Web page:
Elena Kagan: Not Gay After All?
A few weeks back, in a post titled “Elena Kagan Lesbian Rumor Smear Neither Smear Nor Rumor,” I weighed in on the kerfuffle surrounding Ben Domenech’s “outing” of the then-prospective Supreme Court nominee as gay. The essence of the piece is that, according to several credible accounts, Kagan was widely known in both Cambridge and Washington as having a female partner and, really, what was the fuss all about?
Now, however, there’s a new pushback, reported by Politico‘s Ben Smith, by Kagan’s friends insisting that she’s straight and just hasn’t found the right guy yet.
Elena Kagan is not a lesbian, one of her best friends told POLITICO Tuesday night, responding to persistent rumors and innuendo about the Supreme Court nominee’s personal life.
“I’ve known her for most of her adult life and I know she’s straight,” said Sarah Walzer, Kagan’s roommate in law school and a close friend since then. “She dated men when we were in law school, we talked about men — who in our class was cute, who she would like to date, all of those things. She definitely dated when she was in D.C. after law school, when she was in Chicago — and she just didn’t find the right person.”
Another friend, former New York Governor Eliot Spitzer, a member of Kagan’s social circle at Princeton University, wanted to make the same point as Walzer. “I did not go out with her, but other guys did,” he said in an email Tuesday night. “I don’t think it is my place to say more.”
Media Matters‘ Jamison Foser, apparently writing before Smith’s piece came out, notes that the White House issued an anonymously sourced statement at the outset that Kagan is straight and asserts that “Absent any convincing evidence to the contrary — and no, rumors and rumors about rumors don’t count as convincing evidence — the unambiguous statements of White House officials should put the speculation to rest.” The problem with that is that the “rumors” were repeated assertions that Kagan was routinely seen in public with a female partner and made no attempt to hide her orientation, instead residing in what a Pam’s House Blend commentator, who claims to “live in Cambridge and have known people who work as staff in the Harvard Law School and library [who] had seen her with her partner,” terms “the soft closet.”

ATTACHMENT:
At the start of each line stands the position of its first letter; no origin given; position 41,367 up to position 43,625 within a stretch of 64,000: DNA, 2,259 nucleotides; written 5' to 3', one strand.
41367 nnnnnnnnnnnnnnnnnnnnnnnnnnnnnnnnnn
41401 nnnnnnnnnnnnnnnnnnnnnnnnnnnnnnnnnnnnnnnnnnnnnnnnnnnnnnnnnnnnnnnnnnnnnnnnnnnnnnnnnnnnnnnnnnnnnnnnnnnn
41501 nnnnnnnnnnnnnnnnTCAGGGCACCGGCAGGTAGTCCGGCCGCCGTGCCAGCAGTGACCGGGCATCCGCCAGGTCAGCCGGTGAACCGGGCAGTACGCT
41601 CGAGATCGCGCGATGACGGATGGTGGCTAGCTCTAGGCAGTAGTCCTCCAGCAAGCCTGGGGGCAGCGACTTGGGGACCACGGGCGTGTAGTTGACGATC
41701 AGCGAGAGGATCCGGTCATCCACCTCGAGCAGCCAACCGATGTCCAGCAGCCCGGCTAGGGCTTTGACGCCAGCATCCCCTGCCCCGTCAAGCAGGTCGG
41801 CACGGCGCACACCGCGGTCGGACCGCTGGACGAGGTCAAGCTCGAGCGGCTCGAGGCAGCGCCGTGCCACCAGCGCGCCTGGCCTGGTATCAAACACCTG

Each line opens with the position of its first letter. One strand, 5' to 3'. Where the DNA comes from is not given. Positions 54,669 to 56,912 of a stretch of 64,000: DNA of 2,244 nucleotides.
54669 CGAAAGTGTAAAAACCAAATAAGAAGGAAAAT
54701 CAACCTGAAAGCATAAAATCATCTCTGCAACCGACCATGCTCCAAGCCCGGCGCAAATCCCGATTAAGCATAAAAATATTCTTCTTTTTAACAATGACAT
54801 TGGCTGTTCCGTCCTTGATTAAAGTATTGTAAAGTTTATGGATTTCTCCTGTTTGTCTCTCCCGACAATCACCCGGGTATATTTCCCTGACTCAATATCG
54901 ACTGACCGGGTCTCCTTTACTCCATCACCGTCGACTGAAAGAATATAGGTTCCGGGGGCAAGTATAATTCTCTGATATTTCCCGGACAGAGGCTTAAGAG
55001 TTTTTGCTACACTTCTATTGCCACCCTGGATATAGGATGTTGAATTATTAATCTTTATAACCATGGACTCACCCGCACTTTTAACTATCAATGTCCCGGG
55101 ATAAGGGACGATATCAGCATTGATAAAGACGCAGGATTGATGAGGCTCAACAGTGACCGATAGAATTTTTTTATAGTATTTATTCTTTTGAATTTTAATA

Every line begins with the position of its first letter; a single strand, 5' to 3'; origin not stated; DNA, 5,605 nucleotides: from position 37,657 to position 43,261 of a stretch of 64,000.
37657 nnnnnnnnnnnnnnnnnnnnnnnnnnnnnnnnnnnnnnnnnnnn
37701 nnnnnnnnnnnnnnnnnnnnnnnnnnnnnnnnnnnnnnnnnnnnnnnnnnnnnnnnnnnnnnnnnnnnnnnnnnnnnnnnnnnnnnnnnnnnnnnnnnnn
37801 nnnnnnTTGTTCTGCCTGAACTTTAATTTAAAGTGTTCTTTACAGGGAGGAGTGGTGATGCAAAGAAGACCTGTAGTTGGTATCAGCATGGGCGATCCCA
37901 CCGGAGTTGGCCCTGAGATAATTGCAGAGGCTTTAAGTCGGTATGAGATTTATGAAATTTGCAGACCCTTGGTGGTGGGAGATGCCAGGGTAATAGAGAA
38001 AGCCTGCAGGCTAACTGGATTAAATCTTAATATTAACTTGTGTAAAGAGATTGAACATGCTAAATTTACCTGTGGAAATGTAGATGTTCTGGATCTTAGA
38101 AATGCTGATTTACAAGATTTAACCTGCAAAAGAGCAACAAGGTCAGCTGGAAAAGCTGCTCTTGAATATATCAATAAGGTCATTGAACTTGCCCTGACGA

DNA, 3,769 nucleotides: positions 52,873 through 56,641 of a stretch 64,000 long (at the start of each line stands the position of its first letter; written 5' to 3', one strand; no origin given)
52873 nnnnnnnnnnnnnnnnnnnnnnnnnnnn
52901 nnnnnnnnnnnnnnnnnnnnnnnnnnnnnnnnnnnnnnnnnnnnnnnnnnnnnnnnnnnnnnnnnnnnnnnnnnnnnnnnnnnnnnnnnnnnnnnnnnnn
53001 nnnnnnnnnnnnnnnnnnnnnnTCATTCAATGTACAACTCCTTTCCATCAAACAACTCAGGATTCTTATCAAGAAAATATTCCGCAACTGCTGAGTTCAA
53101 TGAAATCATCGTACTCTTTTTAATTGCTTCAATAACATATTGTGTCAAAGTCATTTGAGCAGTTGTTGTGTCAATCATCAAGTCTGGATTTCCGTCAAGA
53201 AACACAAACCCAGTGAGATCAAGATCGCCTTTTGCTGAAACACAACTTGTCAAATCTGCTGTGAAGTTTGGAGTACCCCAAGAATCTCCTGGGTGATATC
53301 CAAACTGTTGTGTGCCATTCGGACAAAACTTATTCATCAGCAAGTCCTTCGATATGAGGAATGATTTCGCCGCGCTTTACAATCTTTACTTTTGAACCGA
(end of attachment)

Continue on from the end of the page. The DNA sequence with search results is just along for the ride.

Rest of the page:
At this, point, I’m not sure what to believe.
It would be odd, indeed, for people close to Kagan to be coming out and defending her from “charges” that she’s gay if she is in fact a semi-open lesbian. At most, you’d think they’d simply rail about the unfairness of delving into her private life and asserting that it’s nobody’s business. But, then, why do so many people claim that she was living a decidedly non-straight lifestyle in Cambridge? Surely, it’s not just her short hair and pants suits. Homosexuality is less likely to raise an eyebrow in Cambridge than open expression of Christian belief.
Does it matter? I think so. Sexual orientation is at least as much a part of one’s identity as race, ethnicity, and religion — all of which we openly talk about with Supreme Court nominees. Few of us care about a nominee’s sex life, per se, which is surely none of our business. But to the extent it shapes a person’s worldview, it’s a reasonable topic of conversation.